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bug#9277: cp

From: Eric Blake
Subject: bug#9277: cp
Date: Wed, 10 Aug 2011 15:43:20 -0600
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[re-adding the list]

On 08/10/2011 03:14 PM, vesselin kavalov wrote:
Hi Eric, I am NOT an OS or kernel expert - just a Joe-user out there - so put up
with my rather limited understanding of the matters.

The example that you show here actually confirm my initial contention, I
believe. Let's look at the time stamps as the time progresses:

1. ln -s a b
       b ->   Modify: 2011-08-10 13:04:34.308611690 -0600
             Change: 2011-08-10 13:04:34.308611690 -0600
             (I don't understand why Access: is ~ 8 sec later ???)

Every time you readlink() a symlink, that updates the atime (and stat(1) is using readlink() to tell you what the symlink contains). You're better off seeing if mtime was stable, since although atime can be adjusted backwards in time by newer kernels, it won't stay there for long if you make any decent use of the symlink.

             Change: 2011-08-10 13:04:57.174691438 -0600<- 23 seconds later 'c'
got created (as with regular 'cp')

What 'ls -l' shows I believe IS the change time and thus is shows WHEN the 'cp
-a ...' took place NOT a copy of the original 'b' stats

The ctime is always the timestamp of the last change to the file metadata; that is the last time the symlink was created, or the last time it was altered by utimensat. You cannot make ctime go backwards, so it cannot ever be an identical copy. Only atime and mtime can be set arbitrarily.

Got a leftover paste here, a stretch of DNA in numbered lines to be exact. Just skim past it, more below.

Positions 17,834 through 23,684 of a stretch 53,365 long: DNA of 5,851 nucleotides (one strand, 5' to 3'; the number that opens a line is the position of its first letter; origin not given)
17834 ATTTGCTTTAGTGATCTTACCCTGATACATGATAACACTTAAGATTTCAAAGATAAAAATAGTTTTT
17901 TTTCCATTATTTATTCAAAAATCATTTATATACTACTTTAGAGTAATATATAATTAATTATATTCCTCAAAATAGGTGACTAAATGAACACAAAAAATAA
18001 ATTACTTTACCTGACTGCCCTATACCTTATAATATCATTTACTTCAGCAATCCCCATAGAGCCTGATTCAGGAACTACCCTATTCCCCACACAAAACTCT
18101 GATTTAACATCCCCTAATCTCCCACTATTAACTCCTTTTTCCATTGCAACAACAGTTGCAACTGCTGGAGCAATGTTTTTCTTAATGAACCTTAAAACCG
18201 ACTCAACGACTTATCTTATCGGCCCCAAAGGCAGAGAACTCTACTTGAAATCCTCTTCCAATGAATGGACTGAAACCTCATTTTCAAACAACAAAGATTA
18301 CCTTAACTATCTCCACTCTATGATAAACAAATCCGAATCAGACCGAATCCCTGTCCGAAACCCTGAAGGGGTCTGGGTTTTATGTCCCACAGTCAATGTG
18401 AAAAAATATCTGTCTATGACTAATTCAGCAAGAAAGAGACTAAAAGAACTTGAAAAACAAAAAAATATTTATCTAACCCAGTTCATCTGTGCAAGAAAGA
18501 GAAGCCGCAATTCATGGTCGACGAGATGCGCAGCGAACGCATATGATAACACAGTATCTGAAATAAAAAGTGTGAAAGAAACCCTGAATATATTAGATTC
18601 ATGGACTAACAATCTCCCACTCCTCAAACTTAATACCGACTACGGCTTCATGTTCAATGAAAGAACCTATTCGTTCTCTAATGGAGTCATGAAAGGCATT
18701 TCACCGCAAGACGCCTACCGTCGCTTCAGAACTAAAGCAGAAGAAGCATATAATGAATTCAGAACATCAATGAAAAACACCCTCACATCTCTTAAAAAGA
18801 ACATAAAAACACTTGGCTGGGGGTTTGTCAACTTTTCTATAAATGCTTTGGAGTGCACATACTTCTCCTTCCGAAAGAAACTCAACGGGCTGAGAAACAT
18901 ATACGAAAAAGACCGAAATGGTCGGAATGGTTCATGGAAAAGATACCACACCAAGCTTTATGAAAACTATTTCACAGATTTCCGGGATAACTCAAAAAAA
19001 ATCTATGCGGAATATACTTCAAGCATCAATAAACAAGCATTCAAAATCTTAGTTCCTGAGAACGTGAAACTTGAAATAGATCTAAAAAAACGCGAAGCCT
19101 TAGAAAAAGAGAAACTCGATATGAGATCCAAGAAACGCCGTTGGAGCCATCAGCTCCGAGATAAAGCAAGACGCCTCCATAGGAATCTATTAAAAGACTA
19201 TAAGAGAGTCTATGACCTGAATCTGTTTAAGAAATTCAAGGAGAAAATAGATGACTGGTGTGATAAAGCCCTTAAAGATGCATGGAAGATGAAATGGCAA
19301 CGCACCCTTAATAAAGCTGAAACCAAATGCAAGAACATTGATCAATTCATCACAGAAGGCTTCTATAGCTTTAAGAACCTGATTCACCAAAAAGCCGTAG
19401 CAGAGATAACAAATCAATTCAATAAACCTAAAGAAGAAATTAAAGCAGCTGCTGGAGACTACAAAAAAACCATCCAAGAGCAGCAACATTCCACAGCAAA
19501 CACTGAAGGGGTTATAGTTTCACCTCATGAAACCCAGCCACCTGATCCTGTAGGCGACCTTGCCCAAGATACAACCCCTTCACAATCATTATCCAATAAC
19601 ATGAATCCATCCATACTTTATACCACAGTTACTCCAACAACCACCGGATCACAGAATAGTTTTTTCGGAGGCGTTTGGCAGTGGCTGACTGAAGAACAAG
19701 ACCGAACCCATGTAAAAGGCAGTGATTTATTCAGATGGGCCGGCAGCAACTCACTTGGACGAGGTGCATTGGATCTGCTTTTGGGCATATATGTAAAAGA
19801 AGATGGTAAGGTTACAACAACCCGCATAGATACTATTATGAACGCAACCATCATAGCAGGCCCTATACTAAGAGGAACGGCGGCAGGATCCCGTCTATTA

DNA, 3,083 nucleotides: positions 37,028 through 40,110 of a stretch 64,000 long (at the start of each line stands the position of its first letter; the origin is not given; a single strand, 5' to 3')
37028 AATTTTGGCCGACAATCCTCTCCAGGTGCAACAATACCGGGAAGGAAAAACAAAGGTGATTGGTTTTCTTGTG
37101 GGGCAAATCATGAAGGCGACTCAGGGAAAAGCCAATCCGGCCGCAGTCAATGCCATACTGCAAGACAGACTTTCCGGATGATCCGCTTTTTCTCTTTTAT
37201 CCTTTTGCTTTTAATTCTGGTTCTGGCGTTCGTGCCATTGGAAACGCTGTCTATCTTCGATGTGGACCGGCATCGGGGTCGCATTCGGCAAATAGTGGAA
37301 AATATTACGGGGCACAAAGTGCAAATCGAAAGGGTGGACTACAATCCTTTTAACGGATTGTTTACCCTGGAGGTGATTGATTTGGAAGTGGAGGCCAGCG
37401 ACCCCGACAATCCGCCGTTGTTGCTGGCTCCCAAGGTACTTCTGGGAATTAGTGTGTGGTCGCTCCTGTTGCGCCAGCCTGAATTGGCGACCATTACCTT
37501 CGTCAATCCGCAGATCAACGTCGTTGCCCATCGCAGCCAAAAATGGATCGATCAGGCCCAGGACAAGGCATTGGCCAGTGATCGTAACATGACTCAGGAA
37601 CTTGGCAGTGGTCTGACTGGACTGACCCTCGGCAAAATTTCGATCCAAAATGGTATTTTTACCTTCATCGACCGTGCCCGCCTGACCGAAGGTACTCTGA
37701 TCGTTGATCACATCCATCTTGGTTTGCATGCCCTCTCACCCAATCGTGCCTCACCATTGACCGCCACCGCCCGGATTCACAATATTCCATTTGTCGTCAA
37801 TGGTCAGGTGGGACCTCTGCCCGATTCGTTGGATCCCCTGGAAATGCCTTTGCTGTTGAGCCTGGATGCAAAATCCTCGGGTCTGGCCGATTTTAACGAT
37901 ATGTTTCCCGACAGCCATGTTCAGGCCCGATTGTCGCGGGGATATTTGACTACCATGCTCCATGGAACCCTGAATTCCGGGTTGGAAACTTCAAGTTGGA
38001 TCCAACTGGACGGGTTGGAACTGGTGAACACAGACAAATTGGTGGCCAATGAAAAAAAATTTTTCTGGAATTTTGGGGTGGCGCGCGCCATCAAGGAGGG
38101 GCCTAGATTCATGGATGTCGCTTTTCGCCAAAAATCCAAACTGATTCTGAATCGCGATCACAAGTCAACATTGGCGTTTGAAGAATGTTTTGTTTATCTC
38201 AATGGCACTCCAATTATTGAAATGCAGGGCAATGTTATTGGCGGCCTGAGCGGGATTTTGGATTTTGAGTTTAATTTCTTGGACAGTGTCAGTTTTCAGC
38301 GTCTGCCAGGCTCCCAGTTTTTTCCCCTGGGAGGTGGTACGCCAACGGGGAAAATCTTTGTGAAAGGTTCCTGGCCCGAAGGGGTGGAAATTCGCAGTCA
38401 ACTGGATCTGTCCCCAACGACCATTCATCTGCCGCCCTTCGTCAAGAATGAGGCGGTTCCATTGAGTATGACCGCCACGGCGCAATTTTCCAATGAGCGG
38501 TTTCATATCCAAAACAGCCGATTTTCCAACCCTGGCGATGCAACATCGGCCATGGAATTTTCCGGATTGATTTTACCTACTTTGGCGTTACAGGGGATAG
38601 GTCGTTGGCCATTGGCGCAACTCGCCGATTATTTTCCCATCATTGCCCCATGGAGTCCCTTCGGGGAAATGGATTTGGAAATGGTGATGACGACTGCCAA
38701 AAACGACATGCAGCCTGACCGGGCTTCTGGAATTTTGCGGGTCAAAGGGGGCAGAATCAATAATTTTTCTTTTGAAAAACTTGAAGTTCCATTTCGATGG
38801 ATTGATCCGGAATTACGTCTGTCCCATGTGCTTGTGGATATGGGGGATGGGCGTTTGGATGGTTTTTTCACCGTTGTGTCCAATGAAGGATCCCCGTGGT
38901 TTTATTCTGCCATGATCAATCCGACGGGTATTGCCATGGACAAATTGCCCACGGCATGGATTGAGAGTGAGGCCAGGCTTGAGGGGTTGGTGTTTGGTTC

And yes, I do have a use for the link's timestamp ->  I am 'releasing' bunch of
files, directories and links from a working area to a release area
and want to preserve timestamps AS THEY HAPPENED, and later in a release area if
a link timestamp changes - I know that somebody monkied
with the files and THIS might have broken the release.

atime means they merely read the symlink; you should only be worrying about mtime (if you trust them to not use utimensat to fake mtime) or ctime (which cannot be faked). But since ctime cannot be copied, the best you can do using timestamps is mtime and hope for a sane user.

I am NOT even a SW guy - I do CAD automation, so if you know of a better way of
releasing and having a proof of authenticity of the released area - I will be
humbled to learn something new and better.

Rather than going off of timestamps, why not go off of content? That is, it seems like your real concern is whether the files have changed content, not whether they have had timestamps changed. Decent version control systems do just that (such as git). Even checksumming utilities are a reasonable way to gain assurances that content is correct.

Eric Blake   address@hidden    +1-801-349-2682
Libvirt virtualization library http://libvirt.org

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